OrderYes, I think it does. At the same time, I wouldn't want to be dogmatic about any of this - I'm no expert! For instance, for many years I wrote verse, enjoyed writing it, but rarely read any, which always struck me as a bit odd.

Order9. Why do you support West Bromwich Albion?

Well, somebody needs to. Also, in the usual way of things, the Albion are my team. It's their score I look for on Saturday. Actually, they did pretty well last season - made the play-offs. And when I was a boy in the early fifties, standing nose to nose with forty or fifty thousand others at The Hawthorns, they were one of the best (the best) teams in the land. Won the League - the Cup - the lot! But time passes - the world turns - and other upstart teams, Man. United etc., temporarily move into the limelight.



10. Turning back to The Man Who Wore All His Clothes, what prompted the idea of the hilarious car radio that 'sometimes gets things wrong'?

I don't know. The story takes place in a universe in which cats can talk, fridges (and doormats) leave messages and everything is animated. In this context a talking, dimwitted radio seemed entirely reasonable.

Order12. Which of the visual jokes in the book do you enjoy most? I like the talking fridge.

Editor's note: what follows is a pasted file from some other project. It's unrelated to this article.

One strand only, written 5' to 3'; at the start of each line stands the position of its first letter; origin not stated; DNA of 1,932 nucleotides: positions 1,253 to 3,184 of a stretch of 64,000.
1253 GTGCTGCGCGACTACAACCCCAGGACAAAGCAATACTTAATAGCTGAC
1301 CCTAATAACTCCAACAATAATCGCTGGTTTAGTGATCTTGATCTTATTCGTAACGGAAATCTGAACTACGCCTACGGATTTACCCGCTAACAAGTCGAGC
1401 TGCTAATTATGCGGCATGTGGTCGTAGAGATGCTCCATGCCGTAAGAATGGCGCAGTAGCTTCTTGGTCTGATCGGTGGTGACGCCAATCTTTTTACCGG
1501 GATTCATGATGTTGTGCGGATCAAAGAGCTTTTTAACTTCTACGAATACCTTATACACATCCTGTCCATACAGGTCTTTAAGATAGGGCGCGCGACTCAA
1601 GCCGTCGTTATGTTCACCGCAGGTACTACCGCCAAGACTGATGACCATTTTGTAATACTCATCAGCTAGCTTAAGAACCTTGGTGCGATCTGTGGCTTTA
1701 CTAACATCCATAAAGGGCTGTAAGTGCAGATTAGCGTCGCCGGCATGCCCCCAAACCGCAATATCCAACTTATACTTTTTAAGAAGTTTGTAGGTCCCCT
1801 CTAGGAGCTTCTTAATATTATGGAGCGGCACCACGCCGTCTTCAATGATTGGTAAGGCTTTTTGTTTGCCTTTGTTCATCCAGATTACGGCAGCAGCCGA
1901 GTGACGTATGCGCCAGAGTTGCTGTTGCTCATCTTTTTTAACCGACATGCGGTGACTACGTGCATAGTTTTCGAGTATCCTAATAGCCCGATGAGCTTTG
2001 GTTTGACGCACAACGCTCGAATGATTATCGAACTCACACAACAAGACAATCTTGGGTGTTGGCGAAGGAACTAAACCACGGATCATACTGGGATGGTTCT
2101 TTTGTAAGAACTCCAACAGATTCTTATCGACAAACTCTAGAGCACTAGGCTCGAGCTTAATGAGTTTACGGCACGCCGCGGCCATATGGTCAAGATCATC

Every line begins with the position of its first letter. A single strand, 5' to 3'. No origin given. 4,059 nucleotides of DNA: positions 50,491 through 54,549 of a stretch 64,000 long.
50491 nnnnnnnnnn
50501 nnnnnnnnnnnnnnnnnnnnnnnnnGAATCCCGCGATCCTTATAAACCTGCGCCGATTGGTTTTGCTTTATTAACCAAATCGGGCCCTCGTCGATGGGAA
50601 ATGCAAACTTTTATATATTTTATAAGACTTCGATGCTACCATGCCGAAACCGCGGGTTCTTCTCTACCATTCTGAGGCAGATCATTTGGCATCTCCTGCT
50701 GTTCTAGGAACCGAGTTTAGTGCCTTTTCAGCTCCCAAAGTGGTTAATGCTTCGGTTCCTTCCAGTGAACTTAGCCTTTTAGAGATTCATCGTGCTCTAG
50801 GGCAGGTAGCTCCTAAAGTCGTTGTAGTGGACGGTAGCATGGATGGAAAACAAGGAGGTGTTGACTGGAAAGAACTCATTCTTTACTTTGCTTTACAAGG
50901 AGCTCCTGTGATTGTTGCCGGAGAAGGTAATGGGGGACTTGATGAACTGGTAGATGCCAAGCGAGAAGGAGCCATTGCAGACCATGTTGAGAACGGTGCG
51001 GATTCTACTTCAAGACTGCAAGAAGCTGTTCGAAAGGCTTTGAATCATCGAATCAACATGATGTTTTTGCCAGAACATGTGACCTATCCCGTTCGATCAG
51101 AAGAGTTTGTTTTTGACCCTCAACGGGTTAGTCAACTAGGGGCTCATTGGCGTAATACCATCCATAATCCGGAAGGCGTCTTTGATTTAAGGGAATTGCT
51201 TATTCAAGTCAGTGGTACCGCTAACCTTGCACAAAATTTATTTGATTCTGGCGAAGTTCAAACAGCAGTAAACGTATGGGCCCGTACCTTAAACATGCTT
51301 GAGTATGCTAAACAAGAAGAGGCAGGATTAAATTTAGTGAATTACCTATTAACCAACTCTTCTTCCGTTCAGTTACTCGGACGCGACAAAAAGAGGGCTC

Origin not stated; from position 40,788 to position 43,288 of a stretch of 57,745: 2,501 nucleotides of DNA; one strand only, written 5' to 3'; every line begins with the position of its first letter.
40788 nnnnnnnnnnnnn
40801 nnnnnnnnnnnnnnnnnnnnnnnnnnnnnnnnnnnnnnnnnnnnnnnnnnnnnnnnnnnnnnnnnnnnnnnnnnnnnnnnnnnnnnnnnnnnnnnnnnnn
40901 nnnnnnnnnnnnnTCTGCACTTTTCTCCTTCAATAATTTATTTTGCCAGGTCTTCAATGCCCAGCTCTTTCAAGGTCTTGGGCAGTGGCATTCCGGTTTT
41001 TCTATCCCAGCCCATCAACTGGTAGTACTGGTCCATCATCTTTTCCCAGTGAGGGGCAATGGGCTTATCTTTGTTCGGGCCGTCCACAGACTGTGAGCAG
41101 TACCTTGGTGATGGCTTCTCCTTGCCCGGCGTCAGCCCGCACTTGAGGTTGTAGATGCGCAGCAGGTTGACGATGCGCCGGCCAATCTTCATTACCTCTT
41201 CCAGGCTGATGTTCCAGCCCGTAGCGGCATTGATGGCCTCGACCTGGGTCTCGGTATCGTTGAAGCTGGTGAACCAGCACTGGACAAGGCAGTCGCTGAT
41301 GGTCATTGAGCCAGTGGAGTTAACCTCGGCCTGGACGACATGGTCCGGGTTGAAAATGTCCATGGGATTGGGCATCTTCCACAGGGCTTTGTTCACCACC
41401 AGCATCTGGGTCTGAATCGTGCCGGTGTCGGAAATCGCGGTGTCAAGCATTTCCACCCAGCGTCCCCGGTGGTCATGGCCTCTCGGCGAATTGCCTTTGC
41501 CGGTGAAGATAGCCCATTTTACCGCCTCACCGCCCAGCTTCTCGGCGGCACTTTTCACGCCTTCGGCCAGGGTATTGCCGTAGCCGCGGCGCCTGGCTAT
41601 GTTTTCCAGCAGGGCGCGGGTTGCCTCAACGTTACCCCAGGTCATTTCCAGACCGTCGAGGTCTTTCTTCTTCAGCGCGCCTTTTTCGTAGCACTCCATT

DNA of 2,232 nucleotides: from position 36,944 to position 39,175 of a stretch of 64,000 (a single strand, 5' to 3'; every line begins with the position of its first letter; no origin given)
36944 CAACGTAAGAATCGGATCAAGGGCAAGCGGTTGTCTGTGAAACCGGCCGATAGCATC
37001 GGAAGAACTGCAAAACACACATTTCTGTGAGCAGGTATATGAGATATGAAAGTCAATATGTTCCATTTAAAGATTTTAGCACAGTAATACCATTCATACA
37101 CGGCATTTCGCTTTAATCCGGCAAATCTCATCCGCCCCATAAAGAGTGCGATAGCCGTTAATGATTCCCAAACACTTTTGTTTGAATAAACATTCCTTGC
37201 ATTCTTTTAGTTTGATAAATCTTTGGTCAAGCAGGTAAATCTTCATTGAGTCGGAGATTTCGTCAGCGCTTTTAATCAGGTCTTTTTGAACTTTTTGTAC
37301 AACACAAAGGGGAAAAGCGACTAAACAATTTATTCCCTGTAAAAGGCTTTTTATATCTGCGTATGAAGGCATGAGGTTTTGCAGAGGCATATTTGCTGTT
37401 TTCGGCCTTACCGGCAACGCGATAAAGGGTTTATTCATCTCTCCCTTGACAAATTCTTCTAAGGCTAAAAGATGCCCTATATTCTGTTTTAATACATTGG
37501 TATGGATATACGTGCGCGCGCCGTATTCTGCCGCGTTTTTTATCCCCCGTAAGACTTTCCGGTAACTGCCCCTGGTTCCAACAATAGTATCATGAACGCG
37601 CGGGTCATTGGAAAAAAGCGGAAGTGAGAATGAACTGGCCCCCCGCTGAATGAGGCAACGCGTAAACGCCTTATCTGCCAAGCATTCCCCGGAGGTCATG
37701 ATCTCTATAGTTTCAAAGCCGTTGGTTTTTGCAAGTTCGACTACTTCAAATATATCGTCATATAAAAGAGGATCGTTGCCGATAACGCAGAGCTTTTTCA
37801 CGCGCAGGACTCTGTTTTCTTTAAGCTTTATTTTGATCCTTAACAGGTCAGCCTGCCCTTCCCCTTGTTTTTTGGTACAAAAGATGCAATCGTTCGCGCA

I'm not sure. It's quite a while since I looked at the whole book. I think I'll have to pass on this one.


13. At what stage did the story become divided into 11 chapters?

Again, difficult to answer, but I suspect there wasn't one stage, but more likely eleven little stages.

14. Did Katharine McEwen choose where to insert the pictures, did you give directions, or was this aspect left to a designer? I am thinking particularly of the spread on pp60/61, where on p60 the text is printed in three narrow columns, with an illustration above each one, followed by a sort of punchline and larger picture on p61.

The way the finished book came about is as follows: I wrote it - and as I wrote it, I imagined the pictures in my head and also wrote down many of the speeches, labels etc. that would be part of the pictures. Then Katharine did loads of pictures - rough versions - and we all looked at them. After that our marvellous, hugely talented designer, Amelia Edwards, took all these bits of jigsaw - words, pictures, type, white paper etc. - and fitted them together. And then we all looked at the results, and argued a bit, and fiddled around a bit etc., until we were satisfied.


15. What books do you have in the pipeline and what are you working on at present? Are we going to see more sustained fiction along the lines of My Brother's Ghost?

There's a book with Raymond Briggs due out in September, called The Adventures of Bert. A few short picture books with various illustrators that will come out sometime or other, and there's Gaskitts #2, The Woman Who Won Things. And yes, I have recently finished a short (longer) book similar in length to My Brother's Ghost. It's a kind of horror story. I'm hoping that might come out next year.